It is the age of offense in the NFL, and it is, more than ever, a quarterbacks’ league. But as the new season opens Thursday night in Seattle, the defending champion Seahawks will trot out the defense that propelled them to a dominating Super Bowl triumph seven months ago and begin to answer the question: Can it be done again?
It is the question asked of all Super Bowl champions, one that usually is answered in the negative. Only eight times has a team successfully defended its Super Bowl title, and no NFL franchise has won consecutive championships since the New England Patriots in the 2003 and 2004 seasons.
But the repeat bid of the Seahawks, who host the Green Bay Packers in the NFL’s season-opening game, is made most intriguing because of its ability to flourish in an era that emphasizes offense. In this time of relatively routine 5,000-yard passing totals, it was Seattle’s defense that fueled its 2013 success and dominated Peyton Manning’s record-setting Denver Broncos offense in the Super Bowl.
The Seahawks led the league in total defense, scoring defense and pass defense during the 2013 regular season. The unit had its headliners, including in-everyone’s-face cornerback Richard Sherman and do-everything safeties Kam Chancellor and Earl Thomas, but also relied on role players — interchangeable parts at a number of positions. The issue this season, according to former Seahawks quarterback Warren Moon, will be whether enough reliable players emerge to replace those who exited during the offseason.
“Last year they had a lot of depth, especially on the defensive line,” Moon said. “They shuffled guys in and out of the lineup, and the backup guys were almost as productive as the starters. Nobody had to play too much, and they were really fresh at the end of the year. You saw that in the playoffs and Super Bowl. We have to see if some young guys come through and they can have that again.”
Among the offseason subtractions from the defense were linemen Red Bryant, Chris Clemons and Clinton McDonald (a trio that totaled 111 / 2 sacks last season) and cornerbacks Brandon Browner and Walter Thurmond. But the core of the defense has remained mostly intact, and the Seahawks signed Sherman and Thomas to contract extensions during the offseason.
“They’ve been smart about how they’ve put that thing together — how they structured the team, how they structured deals,” former San Francisco 49ers guard Randy Cross said. “They’ve been preparing for this for two years. Hats off to Pete [Carroll, entering his fifth season as the team’s head coach] for that. It’ll be interesting to see how it plays out.”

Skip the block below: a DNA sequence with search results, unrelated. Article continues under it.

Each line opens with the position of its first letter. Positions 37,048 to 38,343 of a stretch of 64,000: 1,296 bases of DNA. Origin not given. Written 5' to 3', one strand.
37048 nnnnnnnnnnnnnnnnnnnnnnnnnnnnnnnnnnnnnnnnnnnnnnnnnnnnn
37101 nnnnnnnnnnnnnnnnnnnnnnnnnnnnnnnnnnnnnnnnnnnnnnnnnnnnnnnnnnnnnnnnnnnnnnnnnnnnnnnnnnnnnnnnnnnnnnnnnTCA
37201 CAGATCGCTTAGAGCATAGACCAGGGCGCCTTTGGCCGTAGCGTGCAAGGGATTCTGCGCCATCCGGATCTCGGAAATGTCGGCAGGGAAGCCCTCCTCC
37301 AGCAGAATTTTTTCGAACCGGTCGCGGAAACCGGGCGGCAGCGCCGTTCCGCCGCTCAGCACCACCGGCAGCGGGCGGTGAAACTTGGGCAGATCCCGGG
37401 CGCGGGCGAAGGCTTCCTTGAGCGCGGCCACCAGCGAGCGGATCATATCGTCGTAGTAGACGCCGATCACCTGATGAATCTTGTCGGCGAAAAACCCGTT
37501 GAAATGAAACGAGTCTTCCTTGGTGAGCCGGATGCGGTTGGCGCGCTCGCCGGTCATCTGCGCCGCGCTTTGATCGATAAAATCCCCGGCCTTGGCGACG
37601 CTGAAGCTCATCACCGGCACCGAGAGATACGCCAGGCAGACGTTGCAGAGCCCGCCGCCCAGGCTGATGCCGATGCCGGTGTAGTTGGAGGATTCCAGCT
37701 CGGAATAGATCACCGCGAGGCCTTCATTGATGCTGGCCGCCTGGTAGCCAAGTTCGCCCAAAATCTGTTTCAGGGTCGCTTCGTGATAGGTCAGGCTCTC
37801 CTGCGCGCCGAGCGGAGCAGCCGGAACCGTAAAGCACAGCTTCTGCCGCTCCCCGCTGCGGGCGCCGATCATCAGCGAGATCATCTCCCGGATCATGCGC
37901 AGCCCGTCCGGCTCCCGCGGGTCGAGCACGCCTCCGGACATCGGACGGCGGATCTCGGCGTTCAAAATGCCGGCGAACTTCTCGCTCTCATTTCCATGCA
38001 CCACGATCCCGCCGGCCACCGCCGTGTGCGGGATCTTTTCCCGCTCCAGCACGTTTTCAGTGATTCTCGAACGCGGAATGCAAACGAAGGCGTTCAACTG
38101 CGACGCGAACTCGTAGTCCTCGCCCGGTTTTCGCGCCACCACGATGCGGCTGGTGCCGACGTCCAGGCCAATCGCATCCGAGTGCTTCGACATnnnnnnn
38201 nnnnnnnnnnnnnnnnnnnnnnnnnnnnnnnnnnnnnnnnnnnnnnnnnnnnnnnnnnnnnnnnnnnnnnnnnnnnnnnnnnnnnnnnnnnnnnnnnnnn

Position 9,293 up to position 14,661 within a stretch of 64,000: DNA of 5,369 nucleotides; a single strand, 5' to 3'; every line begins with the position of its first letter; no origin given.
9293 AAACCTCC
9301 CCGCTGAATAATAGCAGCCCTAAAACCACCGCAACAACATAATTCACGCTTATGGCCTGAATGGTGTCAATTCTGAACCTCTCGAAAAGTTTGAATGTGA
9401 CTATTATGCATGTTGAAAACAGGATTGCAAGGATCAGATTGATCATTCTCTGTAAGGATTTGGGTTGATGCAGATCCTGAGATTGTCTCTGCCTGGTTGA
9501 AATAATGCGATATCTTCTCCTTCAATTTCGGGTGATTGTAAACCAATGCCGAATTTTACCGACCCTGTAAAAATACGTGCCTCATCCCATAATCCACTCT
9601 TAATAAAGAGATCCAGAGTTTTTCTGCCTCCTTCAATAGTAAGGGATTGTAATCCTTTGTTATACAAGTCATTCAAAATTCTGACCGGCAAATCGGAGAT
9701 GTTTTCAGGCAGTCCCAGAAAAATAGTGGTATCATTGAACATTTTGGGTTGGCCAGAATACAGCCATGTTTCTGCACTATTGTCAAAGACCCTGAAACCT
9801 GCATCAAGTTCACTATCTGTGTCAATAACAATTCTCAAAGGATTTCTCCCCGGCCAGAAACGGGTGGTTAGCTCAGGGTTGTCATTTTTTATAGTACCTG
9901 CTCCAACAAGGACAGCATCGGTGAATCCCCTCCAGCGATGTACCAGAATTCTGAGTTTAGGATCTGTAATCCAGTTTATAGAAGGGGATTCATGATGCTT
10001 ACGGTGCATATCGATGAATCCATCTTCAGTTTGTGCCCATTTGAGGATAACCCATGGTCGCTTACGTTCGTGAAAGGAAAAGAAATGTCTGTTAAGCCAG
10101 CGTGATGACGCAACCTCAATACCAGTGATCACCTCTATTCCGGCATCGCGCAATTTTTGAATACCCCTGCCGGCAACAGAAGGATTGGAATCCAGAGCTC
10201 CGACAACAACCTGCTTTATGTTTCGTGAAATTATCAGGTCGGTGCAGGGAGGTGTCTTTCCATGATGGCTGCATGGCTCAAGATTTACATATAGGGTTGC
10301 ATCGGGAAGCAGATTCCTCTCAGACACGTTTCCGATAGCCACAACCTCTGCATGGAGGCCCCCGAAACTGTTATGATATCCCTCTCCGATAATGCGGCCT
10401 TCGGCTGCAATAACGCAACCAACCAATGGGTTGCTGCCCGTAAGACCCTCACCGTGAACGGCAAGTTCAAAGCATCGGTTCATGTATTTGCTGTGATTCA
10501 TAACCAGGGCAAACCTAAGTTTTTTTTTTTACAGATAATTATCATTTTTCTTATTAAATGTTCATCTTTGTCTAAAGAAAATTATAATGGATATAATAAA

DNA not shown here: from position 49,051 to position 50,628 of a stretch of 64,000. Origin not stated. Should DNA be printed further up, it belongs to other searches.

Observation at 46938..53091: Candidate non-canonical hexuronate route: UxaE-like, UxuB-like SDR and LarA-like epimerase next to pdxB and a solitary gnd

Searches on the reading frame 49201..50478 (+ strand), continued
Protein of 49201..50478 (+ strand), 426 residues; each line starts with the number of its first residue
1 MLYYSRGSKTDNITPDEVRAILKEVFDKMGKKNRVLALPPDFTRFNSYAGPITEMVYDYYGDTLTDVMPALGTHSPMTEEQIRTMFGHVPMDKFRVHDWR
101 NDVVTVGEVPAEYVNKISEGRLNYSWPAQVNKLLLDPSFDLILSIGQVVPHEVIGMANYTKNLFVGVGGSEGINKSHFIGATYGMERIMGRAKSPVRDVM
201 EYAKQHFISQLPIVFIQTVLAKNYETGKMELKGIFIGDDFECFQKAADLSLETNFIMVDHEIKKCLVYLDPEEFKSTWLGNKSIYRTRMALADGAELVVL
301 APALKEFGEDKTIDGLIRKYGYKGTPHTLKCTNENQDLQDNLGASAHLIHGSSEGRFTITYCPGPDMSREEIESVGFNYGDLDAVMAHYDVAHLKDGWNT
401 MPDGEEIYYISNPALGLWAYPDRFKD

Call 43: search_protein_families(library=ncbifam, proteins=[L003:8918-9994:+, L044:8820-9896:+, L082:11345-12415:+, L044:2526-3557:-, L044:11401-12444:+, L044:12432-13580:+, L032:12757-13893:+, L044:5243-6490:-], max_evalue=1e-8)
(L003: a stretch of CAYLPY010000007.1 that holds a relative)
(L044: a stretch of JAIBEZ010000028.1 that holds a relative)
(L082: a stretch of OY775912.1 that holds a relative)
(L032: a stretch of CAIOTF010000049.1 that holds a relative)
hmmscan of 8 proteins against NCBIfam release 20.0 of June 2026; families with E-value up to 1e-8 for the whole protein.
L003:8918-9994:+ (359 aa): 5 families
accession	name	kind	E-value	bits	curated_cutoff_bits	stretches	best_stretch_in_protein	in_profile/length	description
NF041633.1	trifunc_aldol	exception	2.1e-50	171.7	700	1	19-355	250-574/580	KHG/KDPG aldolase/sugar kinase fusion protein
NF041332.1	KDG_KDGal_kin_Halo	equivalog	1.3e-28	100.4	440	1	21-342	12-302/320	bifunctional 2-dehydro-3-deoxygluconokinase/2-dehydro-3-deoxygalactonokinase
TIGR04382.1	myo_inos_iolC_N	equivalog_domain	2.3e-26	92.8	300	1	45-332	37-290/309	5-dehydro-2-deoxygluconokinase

Cross won three Super Bowl titles during his playing career with the San Francisco 49ers but none of them back to back. He retired after the 49ers won the first of two straight Super Bowl championships in the 1988 and ’89 seasons. He said these Seahawks seem to have the proper mind-set to replicate their 2013 success.
“I’d say early on they’re looking focused,” Cross said. “Some guys took care of contract things, so there were some months of, ‘How come I’m not making more money?’ But it seems like they’re taking care of the repeat thing pretty well. They’re embracing it. They’re not ignoring it and making it the 800-pound gorilla in the room.”
There also is the matter of the NFL cracking down on clutching-and-grabbing tactics by defensive backs, emphasizing enforcement of defensive holding in the secondary and illegal contact by pass defenders beyond five yards from the line of scrimmage. That perhaps was a reaction to the Seahawks’ success, given the physical style for which Seattle’s celebrated secondary was known last season.
Browner, now with the Patriots, said during training camp that defensive backs with that style can’t overhaul how they play.
“You don’t want to be out there thinking about getting penalties,” Browner said. “You play your game and let the chips fall where they may.”
Browner’s former teammates might be taking a different approach, however. Even while penalty flags were flying at a dizzying rate league-wide during the NFL preseason, the Seahawks were called for only three illegal contact penalties and zero defensive holding infractions.
“I don’t think the secondary rule has hurt them very much, if you look at the preseason,” Moon said. “I think they’ve already adjusted to it. They do most of their stuff in the first five yards anyway. They’re strong and physical, and they can disrupt [receivers’] patterns in those first five yards. I don’t see it hurting them that much.”